By Dr. Parker T. Barker
Many owners recognize that their dog may need more company and stimulation than just following them around all day. One solution is for both of you is to go out for a long walk, off leash if you can find the right place. A second option is to send Fido off to doggie daycare for some time away from you where he can find new friends and have a rousing good playtime.
The first step is for you to access your dog’s personality – does he like being with other dogs? Does he have fun at the dog park? Not everyone is suitable for daycare. He might be so laid back that he would never get off the sofa and have any fun. Then it becomes a waste of money. So what are the issues around picking out a good spot for ol’ Fido assuming you think he has the personality to benefit from it? Here are my seven areas to look for when choosing a doggie daycare facility.
1. You need to personally visit each daycare facility you are considering to review their policies and procedures. What is their screening process? Is there staff on the floor at all times? How well trained is the staff? How many dogs do they have at one time? Do they have security measures like double gates to outside entrances? Do you see any electric cords in play areas? Are the floors in the play area non-skid surface? And most importantly, do they have emergency procedures in place and what are they? Plus, they must require proof of vaccinations from every dog as well have copies of each dogs records of shots and the phone number for the Vet you use.
2. Getting the right mix of sizes is important. Small dogs and puppies are about the same size but it’s not appropriate for them to play together when the pups are a very young age. You should also look at the activity level of the dogs that are already enrolled – what is their play style? Some dogs just don’t like other breeds of dogs. For myself, I can’t bring myself to put up with Jack Russell Terriers – sorry guys but you just ain’t for me.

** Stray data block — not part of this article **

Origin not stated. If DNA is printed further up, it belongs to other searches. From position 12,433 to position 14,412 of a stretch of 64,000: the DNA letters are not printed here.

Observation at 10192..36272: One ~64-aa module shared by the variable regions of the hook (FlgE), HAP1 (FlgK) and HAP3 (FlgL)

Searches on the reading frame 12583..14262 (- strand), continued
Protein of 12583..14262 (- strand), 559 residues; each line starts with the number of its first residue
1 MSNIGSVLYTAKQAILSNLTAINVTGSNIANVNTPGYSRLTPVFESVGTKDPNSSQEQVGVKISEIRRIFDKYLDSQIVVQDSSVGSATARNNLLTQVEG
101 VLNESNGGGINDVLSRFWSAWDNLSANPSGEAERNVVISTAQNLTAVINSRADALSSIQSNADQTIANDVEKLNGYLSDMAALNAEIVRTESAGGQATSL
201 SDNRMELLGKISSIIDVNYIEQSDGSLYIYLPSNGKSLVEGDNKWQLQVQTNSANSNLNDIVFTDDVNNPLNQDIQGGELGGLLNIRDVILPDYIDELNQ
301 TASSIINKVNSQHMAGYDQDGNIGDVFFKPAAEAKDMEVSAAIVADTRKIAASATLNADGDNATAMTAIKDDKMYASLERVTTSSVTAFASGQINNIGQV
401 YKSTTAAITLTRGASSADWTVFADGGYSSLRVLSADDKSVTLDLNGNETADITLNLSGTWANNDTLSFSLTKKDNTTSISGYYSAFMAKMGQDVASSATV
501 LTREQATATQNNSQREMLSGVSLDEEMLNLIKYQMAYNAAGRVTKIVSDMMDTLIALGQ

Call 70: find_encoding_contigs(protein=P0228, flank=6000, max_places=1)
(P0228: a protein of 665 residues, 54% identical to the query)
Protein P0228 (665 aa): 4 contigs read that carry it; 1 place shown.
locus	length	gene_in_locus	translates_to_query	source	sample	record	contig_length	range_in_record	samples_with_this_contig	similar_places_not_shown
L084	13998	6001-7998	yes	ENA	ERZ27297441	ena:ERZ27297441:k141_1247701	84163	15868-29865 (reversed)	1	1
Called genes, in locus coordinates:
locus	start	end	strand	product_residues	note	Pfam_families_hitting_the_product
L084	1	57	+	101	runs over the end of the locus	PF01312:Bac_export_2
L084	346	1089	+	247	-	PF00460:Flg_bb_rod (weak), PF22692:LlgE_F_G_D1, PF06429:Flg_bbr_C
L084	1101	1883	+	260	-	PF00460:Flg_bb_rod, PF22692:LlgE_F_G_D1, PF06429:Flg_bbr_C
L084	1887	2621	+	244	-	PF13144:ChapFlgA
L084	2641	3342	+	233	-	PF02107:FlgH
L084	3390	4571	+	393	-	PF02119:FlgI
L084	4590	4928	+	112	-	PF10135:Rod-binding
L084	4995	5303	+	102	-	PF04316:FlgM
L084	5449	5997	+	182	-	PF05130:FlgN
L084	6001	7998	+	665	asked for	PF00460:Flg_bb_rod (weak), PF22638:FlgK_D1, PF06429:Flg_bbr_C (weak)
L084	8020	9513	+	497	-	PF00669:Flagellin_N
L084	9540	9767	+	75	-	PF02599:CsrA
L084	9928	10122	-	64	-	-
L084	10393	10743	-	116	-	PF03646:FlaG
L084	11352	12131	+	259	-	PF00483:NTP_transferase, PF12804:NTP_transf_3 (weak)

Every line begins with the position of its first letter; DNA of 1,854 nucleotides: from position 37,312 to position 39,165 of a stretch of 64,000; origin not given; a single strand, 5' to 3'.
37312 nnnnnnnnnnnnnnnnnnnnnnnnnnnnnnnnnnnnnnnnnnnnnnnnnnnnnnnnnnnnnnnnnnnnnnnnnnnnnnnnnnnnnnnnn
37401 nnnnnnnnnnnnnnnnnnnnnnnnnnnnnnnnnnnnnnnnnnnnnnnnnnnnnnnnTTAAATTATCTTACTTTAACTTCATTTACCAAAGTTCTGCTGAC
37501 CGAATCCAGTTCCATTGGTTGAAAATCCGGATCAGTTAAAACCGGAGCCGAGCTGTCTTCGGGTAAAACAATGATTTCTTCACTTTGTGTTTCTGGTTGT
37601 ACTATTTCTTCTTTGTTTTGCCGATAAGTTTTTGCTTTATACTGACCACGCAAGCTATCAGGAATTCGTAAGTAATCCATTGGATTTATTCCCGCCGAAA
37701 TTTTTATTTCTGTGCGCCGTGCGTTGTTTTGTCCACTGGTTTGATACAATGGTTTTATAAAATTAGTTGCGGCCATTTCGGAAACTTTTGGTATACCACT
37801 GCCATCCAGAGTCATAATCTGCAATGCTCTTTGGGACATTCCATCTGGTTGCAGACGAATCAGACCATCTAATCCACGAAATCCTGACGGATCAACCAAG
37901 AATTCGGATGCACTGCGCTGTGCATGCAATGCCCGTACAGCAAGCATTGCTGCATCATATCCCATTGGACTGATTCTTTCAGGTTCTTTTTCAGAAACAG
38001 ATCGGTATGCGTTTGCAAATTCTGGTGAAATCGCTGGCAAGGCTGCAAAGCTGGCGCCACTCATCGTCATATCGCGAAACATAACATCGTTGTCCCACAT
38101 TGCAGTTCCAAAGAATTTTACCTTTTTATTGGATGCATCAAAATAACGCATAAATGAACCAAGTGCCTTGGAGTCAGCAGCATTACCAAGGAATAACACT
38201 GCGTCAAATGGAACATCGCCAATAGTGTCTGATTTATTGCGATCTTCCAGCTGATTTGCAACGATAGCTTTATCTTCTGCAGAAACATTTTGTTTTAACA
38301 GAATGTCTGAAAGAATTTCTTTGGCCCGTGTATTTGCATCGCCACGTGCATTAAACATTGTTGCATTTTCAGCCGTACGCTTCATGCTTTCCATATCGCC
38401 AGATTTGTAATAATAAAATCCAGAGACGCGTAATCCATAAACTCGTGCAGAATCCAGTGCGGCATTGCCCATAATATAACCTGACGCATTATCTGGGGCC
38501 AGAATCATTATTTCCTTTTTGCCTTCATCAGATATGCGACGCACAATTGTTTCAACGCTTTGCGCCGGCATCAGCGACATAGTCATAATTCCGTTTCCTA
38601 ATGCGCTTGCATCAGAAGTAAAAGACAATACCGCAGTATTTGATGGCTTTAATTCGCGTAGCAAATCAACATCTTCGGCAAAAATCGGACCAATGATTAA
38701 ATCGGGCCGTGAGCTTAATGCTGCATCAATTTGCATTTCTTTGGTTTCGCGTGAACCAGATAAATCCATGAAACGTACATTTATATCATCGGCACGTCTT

3. Ideally, the facility should ask to do a temperament test on your dog. This is a good safety precaution for both the dogs and the staff. It helps to determine if the daycare is right for you and the dog. Again, not all dogs are suitable for daycare play. The test is also used to match your dog’s personality with appropriate playmates so your dog is placed in the correct playgroup.
4. Don’t panic if the facility has dog breeds that make you nervous. You really need to look at the dogs as individuals. How well has the dog been socialized? And how comfortable is the staff with the breed. If they’re not comfortable with that breed, then they shouldn’t take it into the daycare. Having a very good screening process in place for the dogs is the real key to it here.
5. At a minimum the staff should have training in canine body language, signs of stress and basic animal care. Don’t be shy about asking about this. Just because Betty Sue loves dogs doesn’t make her the best candidate to keep an eye on Fido.
6. How many days a week should I plan to send Fido to doggie daycare? It all depends. Some facilities require a set number of visits at first to incorporate a dog into the group. A good facility will let you know if your dog needs a break. Obviously, younger, more active dogs need it more; otherwise they can get into trouble at home. Older, less active dogs might only need it occasionally. Take your cues from your dog.
7. And the litmus test as to whether your dog likes daycare is how he comes home. He should be tired, but happy and relaxed, not agitated. There’s a difference between coming home tired from having fun and coming home tired from being stressed. So it depends on how the dog is acting. If he seems happy, his tail is wagging and he’s eager to go in there in the morning, then he probably is enjoying it. But if when you get there he puts on his brakes, he doesn’t want to go through the door, that’s a bad sign. He’s either going too often, or going to the wrong doggie daycare.
So pay attention to your pup. Some will have a great time and some won’t. Don’t force the issue. And always remember, daycares are always in a state of flux with some new dogs coming and others going. Like any social group, the dynamic might change to a point where a previously happy dog doesn’t want to go play with the “new guy who’s a bully.” Can’t say I blame him. Good luck!